DeployBot – Simplified DevOps – A Kubernetes SlackBot

Why production auto-deployments is a bad idea?

Most companies DevOps have setup multiple environments: dev, test ,stage, production. And if not you should be doing that today!
These enable you to reduce risk and ensure software engineering ships quality code.
You might have even hired a DevOps developer which has setup a CI/CD pipeline, helped Dockerize your app and run them in a Kubernetes Cluster.
This is a very common setup these days, it ensures developers can easily make code change, which case then be ready to test on the cloud in a matter of minutes.
This automation is blessed for most environments, when a developer wants to test a new feature, when someone needs to qa or approve the feature, etc.

DevOps – DeployBot

I don’t like the idea of auto-deploy to production. Many times we want to control and decide how and when we deploy to production.
Maybe we want to group together a bunch of features, maybe we want to deploy new features only on Monday, etc.
Enter DeployBot. This Slack ChatBot can deploy your application by sending a message on a secure Slack channel. As simple as that.

DeployBot Slack Configuration

The first step, is to setup the SlackBot application and channel for using SlackBot.
Also please note, this configuration is correct as per March, 2020, so future changes to the api might be needed:

  • First go to you Slack app page https://api.slack.com/apps?new_classic_app=1 and sign in.
  • Make sure you create a Class App as in the link I have attached above.Give it your DeployBot Name (something like DeployBot) and choose the workspace you would like to run in.
  • One the App Configuration Screen, from the Features and Functionality select the bots.<;li>
  • Add a Legacy Bot and give it a name and select a user. Something like DeployBot and Deploy_bot for example.
  • Click on oAuth and Permission, and scroll down to “scopes”
  • DO NOT CLICK UPDATE SCOPES!
  • Use the add oAuth Scope and add the following permissions: app_mentions:read, chat:write, im:write, incoming-webhook
  • After that click install into workspace (Auth and Permissions) and install your Slack Bot App
  • Take a note of the oAuth token and Slack bot Token (we will need them later)
  • Then go to your slack client, and click on apps (bottom left hand side list of contacts). you should see your slackbot there
  • Click on it and hover over the SlackBot name, make a note of the url, the last part is your slackbot ID.
    https://hexanow.slack.com/team/U012GGEU0HJ would mean that U012GGEU0HJ is your slackbot user id!

Now we are ready to configure the bot and install it into the workspace.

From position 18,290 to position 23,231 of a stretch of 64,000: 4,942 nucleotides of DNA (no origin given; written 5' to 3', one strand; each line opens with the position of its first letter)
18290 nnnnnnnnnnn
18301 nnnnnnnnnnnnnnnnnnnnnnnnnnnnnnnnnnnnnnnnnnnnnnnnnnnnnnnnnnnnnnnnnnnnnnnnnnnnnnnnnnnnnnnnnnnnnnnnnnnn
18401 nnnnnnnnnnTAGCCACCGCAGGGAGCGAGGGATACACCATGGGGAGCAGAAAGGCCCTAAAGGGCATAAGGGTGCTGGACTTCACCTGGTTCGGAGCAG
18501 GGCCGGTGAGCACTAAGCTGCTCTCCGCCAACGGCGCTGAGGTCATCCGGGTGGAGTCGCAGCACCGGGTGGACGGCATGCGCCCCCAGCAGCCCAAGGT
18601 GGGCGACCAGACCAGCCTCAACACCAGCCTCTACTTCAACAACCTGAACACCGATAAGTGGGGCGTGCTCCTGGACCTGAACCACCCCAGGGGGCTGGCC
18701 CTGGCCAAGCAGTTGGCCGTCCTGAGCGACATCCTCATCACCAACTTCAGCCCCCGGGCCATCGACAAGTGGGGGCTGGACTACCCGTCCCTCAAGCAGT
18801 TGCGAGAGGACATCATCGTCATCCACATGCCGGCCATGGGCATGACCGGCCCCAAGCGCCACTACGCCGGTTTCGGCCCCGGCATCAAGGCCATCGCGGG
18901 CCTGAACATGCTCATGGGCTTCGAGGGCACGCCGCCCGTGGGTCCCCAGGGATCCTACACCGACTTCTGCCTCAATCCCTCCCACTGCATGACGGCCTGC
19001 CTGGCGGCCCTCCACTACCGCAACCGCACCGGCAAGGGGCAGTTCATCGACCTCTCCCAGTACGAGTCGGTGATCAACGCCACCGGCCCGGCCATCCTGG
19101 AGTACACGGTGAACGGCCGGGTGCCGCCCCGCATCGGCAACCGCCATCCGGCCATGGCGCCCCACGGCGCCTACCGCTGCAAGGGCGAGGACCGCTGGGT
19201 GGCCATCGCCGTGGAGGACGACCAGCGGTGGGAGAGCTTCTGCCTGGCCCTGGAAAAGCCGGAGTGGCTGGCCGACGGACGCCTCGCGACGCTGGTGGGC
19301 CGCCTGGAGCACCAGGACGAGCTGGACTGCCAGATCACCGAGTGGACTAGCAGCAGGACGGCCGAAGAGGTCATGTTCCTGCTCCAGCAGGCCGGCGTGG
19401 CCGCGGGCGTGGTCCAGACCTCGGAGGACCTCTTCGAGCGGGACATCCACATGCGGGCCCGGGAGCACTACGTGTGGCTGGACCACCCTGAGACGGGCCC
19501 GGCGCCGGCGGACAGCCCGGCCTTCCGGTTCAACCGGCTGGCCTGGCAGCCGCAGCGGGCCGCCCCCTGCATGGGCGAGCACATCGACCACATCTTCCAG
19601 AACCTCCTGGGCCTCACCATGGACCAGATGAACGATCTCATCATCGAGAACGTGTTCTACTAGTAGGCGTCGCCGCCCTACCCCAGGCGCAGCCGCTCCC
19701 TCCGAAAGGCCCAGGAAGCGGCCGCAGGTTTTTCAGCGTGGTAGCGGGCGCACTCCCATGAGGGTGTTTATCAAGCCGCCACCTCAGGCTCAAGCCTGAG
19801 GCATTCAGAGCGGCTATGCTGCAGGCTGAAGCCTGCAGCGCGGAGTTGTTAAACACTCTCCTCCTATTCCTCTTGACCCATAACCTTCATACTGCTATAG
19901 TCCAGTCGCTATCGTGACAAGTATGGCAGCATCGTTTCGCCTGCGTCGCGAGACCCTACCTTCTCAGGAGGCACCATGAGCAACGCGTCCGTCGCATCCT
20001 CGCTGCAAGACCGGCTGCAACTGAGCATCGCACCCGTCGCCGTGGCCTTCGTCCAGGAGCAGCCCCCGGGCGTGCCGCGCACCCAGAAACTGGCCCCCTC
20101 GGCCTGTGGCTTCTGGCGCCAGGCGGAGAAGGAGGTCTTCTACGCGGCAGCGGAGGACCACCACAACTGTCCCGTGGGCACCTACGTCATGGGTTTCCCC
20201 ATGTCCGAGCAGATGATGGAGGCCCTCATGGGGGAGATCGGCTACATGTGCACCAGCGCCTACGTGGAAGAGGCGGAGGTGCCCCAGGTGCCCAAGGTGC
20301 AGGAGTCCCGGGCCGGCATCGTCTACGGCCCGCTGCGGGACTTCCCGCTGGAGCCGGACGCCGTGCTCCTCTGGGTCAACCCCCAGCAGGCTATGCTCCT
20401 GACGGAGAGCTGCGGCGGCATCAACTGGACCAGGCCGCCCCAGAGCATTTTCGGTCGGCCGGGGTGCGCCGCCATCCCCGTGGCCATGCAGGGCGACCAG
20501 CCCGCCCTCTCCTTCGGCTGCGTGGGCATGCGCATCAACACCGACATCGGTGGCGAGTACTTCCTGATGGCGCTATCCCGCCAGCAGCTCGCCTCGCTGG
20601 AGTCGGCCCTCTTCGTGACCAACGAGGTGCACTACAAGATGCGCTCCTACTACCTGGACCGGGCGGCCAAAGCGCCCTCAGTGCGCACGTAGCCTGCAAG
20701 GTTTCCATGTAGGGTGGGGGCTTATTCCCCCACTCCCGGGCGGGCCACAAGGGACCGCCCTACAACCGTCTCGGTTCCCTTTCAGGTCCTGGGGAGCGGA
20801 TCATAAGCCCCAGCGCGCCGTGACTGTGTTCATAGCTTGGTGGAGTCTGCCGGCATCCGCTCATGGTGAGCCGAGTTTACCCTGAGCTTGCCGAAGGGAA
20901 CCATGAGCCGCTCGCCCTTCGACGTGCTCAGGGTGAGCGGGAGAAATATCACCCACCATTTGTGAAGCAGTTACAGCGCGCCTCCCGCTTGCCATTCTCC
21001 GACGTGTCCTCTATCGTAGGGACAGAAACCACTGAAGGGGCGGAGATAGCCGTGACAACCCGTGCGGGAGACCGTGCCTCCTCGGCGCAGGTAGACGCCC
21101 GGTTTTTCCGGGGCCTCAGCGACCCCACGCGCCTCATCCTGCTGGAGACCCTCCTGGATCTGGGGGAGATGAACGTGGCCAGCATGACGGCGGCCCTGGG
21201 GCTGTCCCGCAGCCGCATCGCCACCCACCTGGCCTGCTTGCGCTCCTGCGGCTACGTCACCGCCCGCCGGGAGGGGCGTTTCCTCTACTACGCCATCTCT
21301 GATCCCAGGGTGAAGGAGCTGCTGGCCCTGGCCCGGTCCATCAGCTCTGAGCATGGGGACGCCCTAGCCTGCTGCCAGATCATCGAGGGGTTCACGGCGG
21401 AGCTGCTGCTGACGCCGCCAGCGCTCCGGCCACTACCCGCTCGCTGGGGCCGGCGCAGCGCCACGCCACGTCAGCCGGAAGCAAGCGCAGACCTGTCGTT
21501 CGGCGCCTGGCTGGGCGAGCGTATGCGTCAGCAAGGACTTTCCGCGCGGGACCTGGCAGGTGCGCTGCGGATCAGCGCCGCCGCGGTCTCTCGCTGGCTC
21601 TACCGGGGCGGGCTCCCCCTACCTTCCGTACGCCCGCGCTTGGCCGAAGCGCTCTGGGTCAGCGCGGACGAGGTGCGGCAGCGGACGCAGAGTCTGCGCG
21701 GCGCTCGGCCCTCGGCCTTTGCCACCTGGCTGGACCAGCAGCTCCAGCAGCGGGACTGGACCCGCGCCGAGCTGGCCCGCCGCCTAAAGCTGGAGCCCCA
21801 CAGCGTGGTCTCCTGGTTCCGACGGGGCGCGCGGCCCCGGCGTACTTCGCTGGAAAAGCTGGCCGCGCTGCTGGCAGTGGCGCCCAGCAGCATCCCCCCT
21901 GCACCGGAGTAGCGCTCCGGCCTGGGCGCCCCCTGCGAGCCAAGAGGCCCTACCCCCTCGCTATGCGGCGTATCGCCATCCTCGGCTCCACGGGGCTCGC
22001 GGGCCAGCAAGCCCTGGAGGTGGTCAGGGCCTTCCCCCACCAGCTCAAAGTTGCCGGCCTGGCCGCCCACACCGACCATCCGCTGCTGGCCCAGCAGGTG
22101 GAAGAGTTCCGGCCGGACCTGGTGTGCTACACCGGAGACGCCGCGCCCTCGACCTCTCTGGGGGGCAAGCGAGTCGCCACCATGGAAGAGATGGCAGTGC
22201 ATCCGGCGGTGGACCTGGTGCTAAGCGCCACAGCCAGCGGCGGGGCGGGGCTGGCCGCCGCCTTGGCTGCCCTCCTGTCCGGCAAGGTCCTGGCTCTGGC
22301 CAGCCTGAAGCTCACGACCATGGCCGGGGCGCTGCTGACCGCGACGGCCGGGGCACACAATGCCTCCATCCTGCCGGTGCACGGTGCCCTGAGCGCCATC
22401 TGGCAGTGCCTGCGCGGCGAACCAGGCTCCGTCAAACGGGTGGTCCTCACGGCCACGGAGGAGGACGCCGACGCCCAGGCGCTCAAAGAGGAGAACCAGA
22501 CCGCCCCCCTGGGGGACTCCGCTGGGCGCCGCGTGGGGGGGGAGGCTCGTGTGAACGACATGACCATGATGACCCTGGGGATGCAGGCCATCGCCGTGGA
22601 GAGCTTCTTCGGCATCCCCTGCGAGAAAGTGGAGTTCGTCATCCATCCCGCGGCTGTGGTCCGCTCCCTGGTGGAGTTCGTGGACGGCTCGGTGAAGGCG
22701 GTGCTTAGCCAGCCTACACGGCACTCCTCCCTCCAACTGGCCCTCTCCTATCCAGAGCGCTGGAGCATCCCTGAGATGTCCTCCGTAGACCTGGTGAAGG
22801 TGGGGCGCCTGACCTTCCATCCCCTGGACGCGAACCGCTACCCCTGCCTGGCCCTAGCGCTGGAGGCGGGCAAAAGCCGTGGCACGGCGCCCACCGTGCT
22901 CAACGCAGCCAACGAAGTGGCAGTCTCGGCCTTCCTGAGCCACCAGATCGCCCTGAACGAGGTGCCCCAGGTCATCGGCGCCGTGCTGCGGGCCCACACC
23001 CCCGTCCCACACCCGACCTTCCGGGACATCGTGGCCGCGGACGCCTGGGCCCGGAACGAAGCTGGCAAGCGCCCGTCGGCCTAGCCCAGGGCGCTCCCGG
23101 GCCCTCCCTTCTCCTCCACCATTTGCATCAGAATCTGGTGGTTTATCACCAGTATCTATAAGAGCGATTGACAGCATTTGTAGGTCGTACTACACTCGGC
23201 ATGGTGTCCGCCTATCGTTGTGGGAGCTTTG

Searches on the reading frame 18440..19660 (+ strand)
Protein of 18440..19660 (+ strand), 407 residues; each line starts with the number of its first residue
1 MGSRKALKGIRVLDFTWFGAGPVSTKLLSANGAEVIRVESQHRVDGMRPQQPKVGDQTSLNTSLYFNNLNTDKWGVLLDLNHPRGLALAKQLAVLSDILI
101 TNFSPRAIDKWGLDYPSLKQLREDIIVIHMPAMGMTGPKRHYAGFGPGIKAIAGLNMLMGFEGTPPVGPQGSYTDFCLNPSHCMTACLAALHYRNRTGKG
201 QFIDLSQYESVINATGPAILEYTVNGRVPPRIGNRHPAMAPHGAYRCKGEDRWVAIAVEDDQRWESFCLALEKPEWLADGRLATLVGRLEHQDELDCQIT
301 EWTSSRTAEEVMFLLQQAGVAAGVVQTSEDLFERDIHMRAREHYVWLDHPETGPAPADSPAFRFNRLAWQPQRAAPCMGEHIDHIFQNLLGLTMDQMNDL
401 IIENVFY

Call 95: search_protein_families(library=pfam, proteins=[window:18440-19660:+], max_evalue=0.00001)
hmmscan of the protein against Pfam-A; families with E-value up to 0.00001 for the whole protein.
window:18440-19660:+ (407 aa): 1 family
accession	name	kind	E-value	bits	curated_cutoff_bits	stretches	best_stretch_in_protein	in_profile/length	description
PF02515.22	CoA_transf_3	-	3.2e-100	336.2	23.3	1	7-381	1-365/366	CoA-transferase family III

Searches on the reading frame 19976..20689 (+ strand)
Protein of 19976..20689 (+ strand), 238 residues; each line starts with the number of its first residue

Bot Configuration and Installation

Now we need to setup the Deploybot installation in your organization.
This might require some simple DevOps skills, and perhaps some very basic Python skills.

  • Clone the project:

    git clone [email protected]:DoryZi/SlackKubeDeployBot.git

  • Edit your setup.yaml

    This file contains all your definitions. First we need to update the secrets yaml.
    In this section please update the AWS SECRET, you Slackbot oauth token from the Slackbot installation, and the Kuberentes Cluster Token and Token2.
    The KUBE TOKEN are not mandatory, the kubernetes setup will try to use in Cluster Authorization. If that fails, or if you Slackbot is running in a different cluster.
    You can use the AUTH TOKENS. The first one is the default Auth token for all your cluster, the second one, is used if you need to override for a particular app.
    For example if you have 2 different clusters you wish to run deploy bot on. You can also easily extend this setup to support multiple clusters. If you need to hire a python developer to help you setup this up, feel free to reach out to us.
    You need to base64 encode you secrets:
    echo "" | base64 -w 0

    More info on kuberenetes secrets

  • Configure environment variables and App Information

    So this step involves setting up your app configuration. This is contained in the ConfigMap part of the setup.yaml
    The env variables, bellow are pretty simple and strait forward, I will try to explain how the app config works.
    For each up app you wish Deploybot to recognize you must add an APP CONFIG entry.
    Each entry consists of:

    • “app-name” – name of your app, this will be the base when it looks for ECR entries for new builds too
    • “deployment” – the name of your kuberenetes deployment running this application.
    • “container-name” – the name of your kuberentes deplyoment container name
    • “cluster-token” – optional – a cluster token if this deployment runs in a different cluster to the default one. This is taken from KUBE_TOKEN2.
    • “cluster-endpoint” – optional a second cluster endpoint, if this deployment runs in a different cluster to the default one, This is tkane from KUBE_ENDPOINT2

  • Apply your configuration

    : kubectl apply -f setup.yaml

After all of this, your slackbot is ready to be used.
Feel free to create a secure channel, or directly message to your chat bot.
It should be able to run a few commands such as:
You can check for a new image in the registry (compared to what your deployment is running), check your running image, or deploy the latest image to the live.

Extending – a DevOps engineer or Python Developer task

This app uses the kubernetes API and aws API. It can easily be extended to run on GCP, however this would require you to have Python skills and DevOps skills.
We hope this helps, and that you find DeployBot useful.

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